French Defence Minister Francois Leotard signed a FF 5,500 million ($964 million) contract for the supply of three submarines and the renovation of the Karachi dockyard on September 21. French officials said that the contract had been the object of long negotiations and intense competition, notably with Britain and Sweden.

It will provide for the supply by the French Defence Ministry’s Direction des Constructions Navales (DCN) of three diesel-powered Agosta 90 B-type submarines. Two are to be assembled at the Karachi dockyards, which are also to be renovated by DCN. The submarines are to be completed by 2000.

French officials said that the technology transfer element had been a key factor in Pakistan’s decision to place the order in France. Another had been the French government’s decision, announced earlier this month, to supply Pakistan with three Breguet-Atlantique-1 naval patrol aircraft destined as a source of spare parts for three identical aircraft delivered in 1976. France also had the advantage of having already supplied the Pakistani navy with four Daphne-type and two Agosta-type submarines in the late 1960s and late 1970s, respectively.

Negotiations on the contract have been taking place since the visit to France in January 1992 of the then prime minister, Nawaz Sharif. The French Defence Ministry had been hoping to sign last year but, reportedly, ran into opposition from the Finance Ministry which raised doubts about Pakistan’s solvency. Subsequently, Sweden’s Kockums shipyard put in a competing offer to supply A 17-type submarines, offering attractive financing arrangements. This bid was finally rejected in favour of the French one last May, according to French reports, but was replaced by a late British offer to supply second-hand Upholder-type submarines but without any transfer of technology.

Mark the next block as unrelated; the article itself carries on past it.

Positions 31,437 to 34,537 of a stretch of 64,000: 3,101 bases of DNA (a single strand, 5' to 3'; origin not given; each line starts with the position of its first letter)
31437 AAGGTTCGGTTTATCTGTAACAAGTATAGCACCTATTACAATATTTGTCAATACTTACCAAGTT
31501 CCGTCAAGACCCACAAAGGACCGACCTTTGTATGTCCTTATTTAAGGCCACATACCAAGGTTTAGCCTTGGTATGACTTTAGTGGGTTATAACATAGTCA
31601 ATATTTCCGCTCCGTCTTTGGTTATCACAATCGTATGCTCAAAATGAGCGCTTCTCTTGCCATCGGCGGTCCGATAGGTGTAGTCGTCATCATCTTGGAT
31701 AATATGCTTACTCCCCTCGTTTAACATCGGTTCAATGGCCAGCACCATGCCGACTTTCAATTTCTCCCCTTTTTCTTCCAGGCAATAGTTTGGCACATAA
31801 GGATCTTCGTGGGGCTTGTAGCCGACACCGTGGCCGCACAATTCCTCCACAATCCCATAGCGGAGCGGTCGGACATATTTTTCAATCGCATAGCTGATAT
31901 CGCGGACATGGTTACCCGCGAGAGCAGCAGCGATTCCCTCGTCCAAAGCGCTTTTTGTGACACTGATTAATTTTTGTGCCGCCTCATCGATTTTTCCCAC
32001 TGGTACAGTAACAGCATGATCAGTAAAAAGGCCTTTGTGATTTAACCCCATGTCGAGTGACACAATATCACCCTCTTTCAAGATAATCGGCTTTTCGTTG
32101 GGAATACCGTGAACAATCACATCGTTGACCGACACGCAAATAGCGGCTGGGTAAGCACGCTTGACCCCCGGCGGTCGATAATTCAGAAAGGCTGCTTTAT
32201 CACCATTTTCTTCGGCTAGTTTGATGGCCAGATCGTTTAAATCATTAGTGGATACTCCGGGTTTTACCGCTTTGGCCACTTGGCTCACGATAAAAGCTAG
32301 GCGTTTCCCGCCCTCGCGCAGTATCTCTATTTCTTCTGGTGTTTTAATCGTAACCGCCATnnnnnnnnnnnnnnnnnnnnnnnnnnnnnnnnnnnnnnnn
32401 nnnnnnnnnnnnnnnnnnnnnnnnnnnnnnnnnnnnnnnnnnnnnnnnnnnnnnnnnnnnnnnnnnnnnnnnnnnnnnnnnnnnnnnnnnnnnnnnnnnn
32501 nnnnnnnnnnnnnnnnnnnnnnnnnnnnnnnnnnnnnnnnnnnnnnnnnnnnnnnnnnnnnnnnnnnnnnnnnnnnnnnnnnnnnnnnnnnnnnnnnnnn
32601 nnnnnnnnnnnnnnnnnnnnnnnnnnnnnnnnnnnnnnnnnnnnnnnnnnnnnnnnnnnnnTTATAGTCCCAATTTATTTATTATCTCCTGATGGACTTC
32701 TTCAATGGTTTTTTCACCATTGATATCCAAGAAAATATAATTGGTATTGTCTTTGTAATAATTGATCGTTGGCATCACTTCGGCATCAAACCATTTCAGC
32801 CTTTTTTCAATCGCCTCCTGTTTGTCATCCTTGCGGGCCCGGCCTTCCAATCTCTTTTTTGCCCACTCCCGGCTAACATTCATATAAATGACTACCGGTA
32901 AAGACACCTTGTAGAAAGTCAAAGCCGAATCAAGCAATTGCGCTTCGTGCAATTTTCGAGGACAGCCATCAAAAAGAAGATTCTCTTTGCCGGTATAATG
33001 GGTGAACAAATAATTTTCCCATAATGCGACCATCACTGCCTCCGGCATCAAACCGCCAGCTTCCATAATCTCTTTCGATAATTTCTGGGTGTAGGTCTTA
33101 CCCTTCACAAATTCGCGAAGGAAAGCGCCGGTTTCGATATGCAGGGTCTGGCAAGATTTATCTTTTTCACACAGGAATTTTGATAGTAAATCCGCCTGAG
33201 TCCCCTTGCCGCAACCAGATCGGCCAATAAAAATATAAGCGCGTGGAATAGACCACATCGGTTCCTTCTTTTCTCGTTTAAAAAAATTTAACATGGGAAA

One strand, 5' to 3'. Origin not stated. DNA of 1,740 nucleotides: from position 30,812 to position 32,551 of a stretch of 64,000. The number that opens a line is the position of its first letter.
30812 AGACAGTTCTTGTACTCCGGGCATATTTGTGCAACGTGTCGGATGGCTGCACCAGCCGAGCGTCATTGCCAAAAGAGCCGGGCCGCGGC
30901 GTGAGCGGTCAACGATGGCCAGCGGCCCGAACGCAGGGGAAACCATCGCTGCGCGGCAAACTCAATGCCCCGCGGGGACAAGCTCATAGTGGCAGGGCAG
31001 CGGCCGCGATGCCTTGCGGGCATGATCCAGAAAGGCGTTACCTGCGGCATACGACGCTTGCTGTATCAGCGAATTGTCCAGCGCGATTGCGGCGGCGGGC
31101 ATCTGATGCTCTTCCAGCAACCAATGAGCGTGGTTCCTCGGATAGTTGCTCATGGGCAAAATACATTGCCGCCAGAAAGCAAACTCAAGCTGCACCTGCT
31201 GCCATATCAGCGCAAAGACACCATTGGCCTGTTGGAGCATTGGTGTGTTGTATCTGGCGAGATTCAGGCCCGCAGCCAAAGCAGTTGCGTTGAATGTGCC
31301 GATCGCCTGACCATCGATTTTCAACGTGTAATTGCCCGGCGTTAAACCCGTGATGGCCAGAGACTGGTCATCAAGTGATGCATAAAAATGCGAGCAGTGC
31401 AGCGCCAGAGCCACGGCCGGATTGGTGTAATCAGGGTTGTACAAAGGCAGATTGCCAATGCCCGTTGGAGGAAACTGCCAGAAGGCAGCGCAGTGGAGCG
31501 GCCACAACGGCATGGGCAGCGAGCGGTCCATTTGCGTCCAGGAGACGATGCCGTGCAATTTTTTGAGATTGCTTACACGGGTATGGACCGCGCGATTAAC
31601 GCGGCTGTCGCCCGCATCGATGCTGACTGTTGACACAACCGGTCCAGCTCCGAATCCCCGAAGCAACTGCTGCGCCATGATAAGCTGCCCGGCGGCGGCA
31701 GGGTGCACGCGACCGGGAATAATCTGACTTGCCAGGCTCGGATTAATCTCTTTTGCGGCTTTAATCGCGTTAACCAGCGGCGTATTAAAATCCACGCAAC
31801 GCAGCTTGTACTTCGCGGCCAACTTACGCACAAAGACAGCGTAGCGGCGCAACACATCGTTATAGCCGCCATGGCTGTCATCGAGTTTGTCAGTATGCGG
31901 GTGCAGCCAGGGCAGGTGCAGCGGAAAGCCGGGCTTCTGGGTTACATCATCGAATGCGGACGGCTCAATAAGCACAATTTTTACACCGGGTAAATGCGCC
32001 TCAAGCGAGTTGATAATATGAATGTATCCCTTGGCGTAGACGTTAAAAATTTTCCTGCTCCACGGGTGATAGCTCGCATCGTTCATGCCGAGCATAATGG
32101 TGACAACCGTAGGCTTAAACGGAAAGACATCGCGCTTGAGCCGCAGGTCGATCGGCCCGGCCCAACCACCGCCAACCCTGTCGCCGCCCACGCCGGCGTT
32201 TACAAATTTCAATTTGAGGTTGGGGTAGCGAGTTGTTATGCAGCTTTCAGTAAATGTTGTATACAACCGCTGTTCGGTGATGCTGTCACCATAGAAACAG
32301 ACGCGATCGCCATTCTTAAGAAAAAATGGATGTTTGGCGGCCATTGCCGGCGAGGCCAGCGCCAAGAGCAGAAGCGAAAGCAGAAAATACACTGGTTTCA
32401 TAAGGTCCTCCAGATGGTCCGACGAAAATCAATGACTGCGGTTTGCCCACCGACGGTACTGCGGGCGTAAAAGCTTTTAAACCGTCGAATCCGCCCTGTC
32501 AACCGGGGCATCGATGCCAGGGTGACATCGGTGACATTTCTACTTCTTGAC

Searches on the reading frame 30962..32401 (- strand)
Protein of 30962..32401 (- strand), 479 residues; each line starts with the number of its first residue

The British bid was reported to have the support of some senior personalities in the Pakistani defence establishment but, according to French sources, did not comply with contract specifications. It is understood that France has agreed to supply the submarines equipped with Aerospatiale’s SM 39 missile, a version of the Exocet which can be launched from a submerged submarine.